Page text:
time constant and response profile for a thermometer will change if the system is modified.
For example, the speed of response of a thermometer will be slowed down if it is protected
from the system being measured by a thermometer. The response will also be affected by the
thermal contact between the thermometer and pocket, fluid filling of the pocket resulting in a
reduction in time constant.
4) Equipment:

TypeK thermocouple
Pt 100 thermocouple
mV meter
Mains switch 240V AC
Stopwatch
ELCB/MCB
Heater switch
Blower switch and speed controller
Pt 100 temperature meter
Type K temperature meter
Bimetallic thermometer
Vapour compression thermometer
Vacuum Flask
Hot water pot
Whirling psychrometer
Thermistor temperature meter
Mercury filled thermometer
Spirit filled thermometer
5) Procedure:

The 3 pin plug was plugged to the 220V AC main power supply. The power supply
pot.
The small cap (on top of the hot water pot) was removed from the hot water pot.
The desirable temperature measuring device was chosen, and placed into the hot
water pot. The mercury filled thermometer was the reference temperature point.
The initial temperature reading was stated and recorded into the table.
The water heater was turned on.
The temperature reading was stated and recorded into the table every 2 minutes.
Step 9 was repeated until water boiled.
The experiment was repeated with different type of temperature measuring device.
Sample Calculation:
Time constant:
a) Mercury filled thermometer:
= Max temperature (oC) x 0.632
= 101oC x 0.632
= 63.832 oC
From the graph:
y = 6.0736x + 18.341
x = (63.832 18.341) / 6.0736
= 7.489 min
b) Bimetallic thermometer :
= Max temperature (oC) x 0.632
= 96oC x 0.632
= 60.672 oC
From the graph:
y = 5.756x + 10.484
x = (60.672 10.484) / 5.756
= 8.7192 min
c) Thermistor:
= Max temperature (oC) x 0.632
= 93.8oC x 0.632
= 59.281 oC
From the graph:
y = 5.684x + 20.57
x = (59.281 20.57) / 5.684
= 6.810 min
d) Pt 100:
= Max temperature (oC) x 0.632
= 100.4oC x 0.632
= 63.453 oC
e) Type K:
= Max temperature (oC) x 0.632
= 96.7oC x 0.632
= 61.111oC
f) Spirit Type :
= Max temperature (oC) x 0.632
= 96oC x 0.632
= 60.672oC
g) Vapour Pressure:
= Max temperature (oC) x 0.632
= 100oC x 0.632
= 63.2oC
 From the calculation of time constant, it shows that the mercury filled thermometer has the
smallest time constant which is 7.489 min.
 The temperature measuring device does not have the same value of temperature increment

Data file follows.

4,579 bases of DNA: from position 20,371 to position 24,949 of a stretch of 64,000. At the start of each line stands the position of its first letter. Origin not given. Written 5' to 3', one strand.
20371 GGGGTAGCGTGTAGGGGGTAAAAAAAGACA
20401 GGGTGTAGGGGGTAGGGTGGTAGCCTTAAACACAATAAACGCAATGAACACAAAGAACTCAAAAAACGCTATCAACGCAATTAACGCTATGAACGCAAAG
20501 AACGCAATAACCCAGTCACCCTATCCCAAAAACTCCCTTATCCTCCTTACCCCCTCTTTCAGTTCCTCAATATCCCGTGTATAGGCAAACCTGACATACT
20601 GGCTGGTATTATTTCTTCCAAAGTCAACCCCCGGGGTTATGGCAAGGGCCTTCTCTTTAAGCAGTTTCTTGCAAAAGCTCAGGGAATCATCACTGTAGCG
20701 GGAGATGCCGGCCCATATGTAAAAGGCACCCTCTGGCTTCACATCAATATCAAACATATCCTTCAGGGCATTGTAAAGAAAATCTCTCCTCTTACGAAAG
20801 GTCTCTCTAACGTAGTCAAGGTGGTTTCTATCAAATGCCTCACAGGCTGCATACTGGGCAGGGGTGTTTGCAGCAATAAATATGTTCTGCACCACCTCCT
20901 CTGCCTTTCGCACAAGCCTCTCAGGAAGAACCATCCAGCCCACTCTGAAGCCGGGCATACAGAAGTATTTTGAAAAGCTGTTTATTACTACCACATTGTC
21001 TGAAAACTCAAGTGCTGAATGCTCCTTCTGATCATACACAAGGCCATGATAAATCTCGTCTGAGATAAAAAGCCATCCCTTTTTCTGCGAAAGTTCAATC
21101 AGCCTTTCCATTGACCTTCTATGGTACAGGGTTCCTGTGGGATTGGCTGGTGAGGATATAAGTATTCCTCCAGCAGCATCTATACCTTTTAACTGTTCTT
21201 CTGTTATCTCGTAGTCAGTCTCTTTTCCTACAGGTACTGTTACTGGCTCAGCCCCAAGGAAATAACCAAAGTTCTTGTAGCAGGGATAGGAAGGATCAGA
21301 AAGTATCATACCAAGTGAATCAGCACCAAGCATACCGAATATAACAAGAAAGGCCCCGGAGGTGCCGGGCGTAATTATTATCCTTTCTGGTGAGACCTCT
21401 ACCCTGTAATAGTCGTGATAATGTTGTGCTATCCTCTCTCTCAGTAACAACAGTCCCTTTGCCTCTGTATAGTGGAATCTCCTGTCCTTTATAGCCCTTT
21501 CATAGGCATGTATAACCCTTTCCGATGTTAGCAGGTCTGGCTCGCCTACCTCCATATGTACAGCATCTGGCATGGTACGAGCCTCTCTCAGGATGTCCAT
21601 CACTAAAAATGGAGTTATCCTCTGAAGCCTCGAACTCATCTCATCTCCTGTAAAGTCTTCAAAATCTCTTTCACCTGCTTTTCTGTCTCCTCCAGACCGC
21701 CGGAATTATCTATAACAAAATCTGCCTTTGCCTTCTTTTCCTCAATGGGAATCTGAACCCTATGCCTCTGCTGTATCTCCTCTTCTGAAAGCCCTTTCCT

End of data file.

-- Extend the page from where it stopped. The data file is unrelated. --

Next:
because of different material was used in them.
 Time constant can be found by finding the xintercept in each of the following graph.
 Temperature is linearly proportional to the time.
8) Conclusion:
 The time constant of different type of temperature measuring devices with reference to
mercury filled thermometer was compared and verified.
 It was verified that mercury filled thermometer has the smallest time constant.
 The hypothesis of the experiment is that the resistance increase as the temperature increase.
 The results of the experiment support the hypothesis.
1) Summary/Abstract:
This experiment was performed to know the working principle, to find the sensitivity, and to
investigate the relation between voltage output and temperature of Type K Thermocouple.
The temperature and voltage were recorded at the same time with a constant time step and
tabulated to make the comparison.
3) Theory:
Thermistor
Thermistors consist of semiconducting polycrystalline material. In the production of
temperature sensors copper dioxide (CuO2) is preferred. It demonstrates a sever (nonlinear)
drop in resistance for an increase in temperature. It possesses a negative temperature
coefficient, which is the reason why these sensors are called NTC resistors.
If the CuO2 is mixed with the ingredients of a ferroelectric material (e.g. BaTi), the
temperature coefficient is initially negative only for low temperatures. After reaching a
threshold temperature the temperature coefficient becomes very strongly positive in a narrow
temperature range. For even higher temperatures the temperature coefficient reverts back to
negative. Because of the clearly delineated positive temperature coefficient range, these